This World Leprosy Day, we pause to celebrate the achievements of our past while also strengthening our resolve to see an end to leprosy, once and for all.

To achieve zero leprosy, we need to achieve zero transmissions, zero disabilities as a result of the disease, and zero discrimination.[1]

What is leprosy and how is it treated?

Leprosy is a chronic bacterial disease, transmitted through droplets from the nose and mouth. Contrary to popular belief, leprosy is not highly infectious and requires regular, close contact with an untreated person to be transmitted.

Leprosy mostly affects the skin, nerve endings and eyes. It develops very slowly, with symptoms often taking up to five years to appear. If left untreated, it can lead to patients losing sensation, developing paralysis (especially in the hands, feet and face), developing skin ulcers or struggling to blink.[2]

The great news is that leprosy can be effectively treated. Multi-drug therapy destroys the bacteria, and early intervention can prevent the development of disabilities.

Progress against leprosy

Since its founding in 1952, INF has cared for leprosy patients. The founders of INF showed Christ’s love and compassion to people with leprosy through the medical work they established at Green Pastures Hospital [GPH]. In the 1950s, people with leprosy were some of the poorest and most marginalised people in Nepal, often isolated to impoverished leper colonies or cast out from their villages. The care INF provided was profoundly countercultural.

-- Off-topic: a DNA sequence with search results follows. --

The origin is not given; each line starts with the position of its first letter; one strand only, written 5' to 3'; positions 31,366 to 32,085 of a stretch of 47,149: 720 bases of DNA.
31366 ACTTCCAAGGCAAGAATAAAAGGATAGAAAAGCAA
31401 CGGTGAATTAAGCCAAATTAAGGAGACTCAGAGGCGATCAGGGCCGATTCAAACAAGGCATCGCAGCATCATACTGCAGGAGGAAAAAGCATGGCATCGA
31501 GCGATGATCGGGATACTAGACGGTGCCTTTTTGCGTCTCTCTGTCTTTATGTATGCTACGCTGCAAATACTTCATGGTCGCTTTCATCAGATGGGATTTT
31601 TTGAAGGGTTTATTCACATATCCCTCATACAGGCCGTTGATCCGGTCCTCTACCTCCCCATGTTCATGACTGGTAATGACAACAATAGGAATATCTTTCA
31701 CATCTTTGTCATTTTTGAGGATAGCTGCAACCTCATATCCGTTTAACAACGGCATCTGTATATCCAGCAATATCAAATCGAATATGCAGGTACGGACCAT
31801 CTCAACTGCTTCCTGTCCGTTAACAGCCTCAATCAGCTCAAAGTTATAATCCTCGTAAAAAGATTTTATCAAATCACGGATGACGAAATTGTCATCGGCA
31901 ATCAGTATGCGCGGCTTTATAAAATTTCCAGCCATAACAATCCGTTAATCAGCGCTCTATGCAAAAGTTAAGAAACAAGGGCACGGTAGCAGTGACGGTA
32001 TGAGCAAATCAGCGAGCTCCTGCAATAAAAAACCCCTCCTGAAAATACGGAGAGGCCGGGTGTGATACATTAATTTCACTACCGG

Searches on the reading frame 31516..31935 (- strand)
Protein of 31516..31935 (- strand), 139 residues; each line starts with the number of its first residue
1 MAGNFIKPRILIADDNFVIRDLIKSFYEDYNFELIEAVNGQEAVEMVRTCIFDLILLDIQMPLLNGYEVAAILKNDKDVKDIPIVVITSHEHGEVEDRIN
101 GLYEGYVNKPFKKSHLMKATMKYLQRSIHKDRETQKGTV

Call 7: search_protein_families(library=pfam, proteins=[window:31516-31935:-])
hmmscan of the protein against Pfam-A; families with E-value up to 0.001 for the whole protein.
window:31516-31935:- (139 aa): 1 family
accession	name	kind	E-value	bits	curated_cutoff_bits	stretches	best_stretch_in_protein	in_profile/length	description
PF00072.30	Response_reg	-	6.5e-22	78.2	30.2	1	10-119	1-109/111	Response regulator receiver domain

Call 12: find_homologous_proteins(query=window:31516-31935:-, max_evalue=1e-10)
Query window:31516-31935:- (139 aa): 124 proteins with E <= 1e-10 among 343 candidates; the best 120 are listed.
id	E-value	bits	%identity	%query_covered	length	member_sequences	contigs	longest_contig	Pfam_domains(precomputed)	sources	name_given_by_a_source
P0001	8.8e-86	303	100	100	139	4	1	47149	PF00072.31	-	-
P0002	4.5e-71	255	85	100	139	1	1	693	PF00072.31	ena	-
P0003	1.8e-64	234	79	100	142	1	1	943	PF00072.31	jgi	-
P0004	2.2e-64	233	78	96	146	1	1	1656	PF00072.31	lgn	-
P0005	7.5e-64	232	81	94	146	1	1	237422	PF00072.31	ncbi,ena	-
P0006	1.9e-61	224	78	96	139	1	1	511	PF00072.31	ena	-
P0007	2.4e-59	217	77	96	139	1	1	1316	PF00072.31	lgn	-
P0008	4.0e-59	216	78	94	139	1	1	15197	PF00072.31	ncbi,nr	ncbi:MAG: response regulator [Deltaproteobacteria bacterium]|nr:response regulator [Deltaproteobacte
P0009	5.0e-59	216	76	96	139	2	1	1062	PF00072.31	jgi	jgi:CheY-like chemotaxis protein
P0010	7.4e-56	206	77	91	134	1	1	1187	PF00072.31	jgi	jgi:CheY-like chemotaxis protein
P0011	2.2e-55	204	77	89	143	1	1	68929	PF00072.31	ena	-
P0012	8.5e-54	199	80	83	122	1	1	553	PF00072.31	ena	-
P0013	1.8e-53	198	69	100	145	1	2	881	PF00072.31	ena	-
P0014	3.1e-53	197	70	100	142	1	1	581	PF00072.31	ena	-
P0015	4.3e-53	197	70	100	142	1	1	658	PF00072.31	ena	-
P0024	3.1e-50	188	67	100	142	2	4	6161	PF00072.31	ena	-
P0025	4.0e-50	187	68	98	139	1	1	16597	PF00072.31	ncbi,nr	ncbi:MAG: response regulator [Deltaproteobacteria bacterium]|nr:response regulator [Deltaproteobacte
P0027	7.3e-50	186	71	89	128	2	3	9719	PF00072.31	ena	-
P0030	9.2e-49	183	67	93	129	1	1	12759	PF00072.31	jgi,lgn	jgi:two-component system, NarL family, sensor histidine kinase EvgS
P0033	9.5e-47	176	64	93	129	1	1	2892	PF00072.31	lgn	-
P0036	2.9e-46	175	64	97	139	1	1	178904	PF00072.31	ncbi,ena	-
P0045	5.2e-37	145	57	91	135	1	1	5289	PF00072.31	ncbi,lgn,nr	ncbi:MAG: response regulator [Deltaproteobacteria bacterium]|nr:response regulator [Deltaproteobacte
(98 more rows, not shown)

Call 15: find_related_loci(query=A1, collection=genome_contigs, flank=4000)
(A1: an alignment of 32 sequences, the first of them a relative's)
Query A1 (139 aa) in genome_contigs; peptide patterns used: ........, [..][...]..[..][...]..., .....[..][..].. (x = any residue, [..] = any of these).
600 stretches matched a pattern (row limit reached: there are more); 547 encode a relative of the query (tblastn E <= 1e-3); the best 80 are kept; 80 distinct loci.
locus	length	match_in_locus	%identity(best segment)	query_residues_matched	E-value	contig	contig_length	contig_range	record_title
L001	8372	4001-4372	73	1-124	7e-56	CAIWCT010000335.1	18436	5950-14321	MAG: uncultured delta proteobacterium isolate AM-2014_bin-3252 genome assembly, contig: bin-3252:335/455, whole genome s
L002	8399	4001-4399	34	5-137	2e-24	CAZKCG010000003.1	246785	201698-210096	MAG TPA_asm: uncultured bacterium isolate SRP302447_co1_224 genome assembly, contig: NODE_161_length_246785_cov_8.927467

From the early 1970s, INF also helped to pioneer and support government-led leprosy control programs in the western half of the country, identifying and treating cases of leprosy in some of the poorest and most remote districts of Nepal.

Work by government, INF and other organisations led to a significant reduction in leprosy, and in 2009 the disease was officially declared eliminated in Nepal.[3] This is defined globally as less than one case of leprosy per 10,000 people in the population. While this is a great achievement, the disease is far from fully eradicated, with over 3000 new cases identified each year.[4]

How is INF working towards zero leprosy today?

INF continues to treat and rehabilitate leprosy patients at GPH, and in its two hospitals in Surkhet and Banke districts. Banke still has one of the highest incidences of leprosy in the country. Every month, INF identifies new cases of leprosy and provides holistic care, including peer counselling by former patients, self-care training for patients with ongoing impairments, and the provision of assistive devices.

Reducing discrimination is still a major goal, as stigma can be a barrier to seeking treatment, as well as to inclusion even after a patient has received treatment.[5] INF continues to tackle discrimination by raising awareness, and by providing education on leprosy and how it can be treated through its community development work.

Every case identified is not just a step closer to eradication, but to a life being restored. Take Surya Shrestha,* who spent over 18 months seeking treatment from various hospitals, before finally being diagnosed with leprosy and being referred to GPH. Seven months of regular treatment at GPH has radically improved Surya’s condition and given him hope for the future. After receiving multi-drug therapy and physiotherapy, he no longer suffers from burning or other painful sensations anywhere in his body, and can easily move the fingers on his hand, which had formed into a claw.

Leprosy treatment at Green Pastures Hospital has restored the mobility of Surya’s* hand and ended his painful sensations

INF longs for the day where leprosy is completely eradicated in Nepal. Until that day, we will continue to work and pray!

How can you respond?

You can continue to raise awareness about leprosy by sharing this article. You can also make a tax-deductible contribution to our work at GPH.


* Name changed for anonymity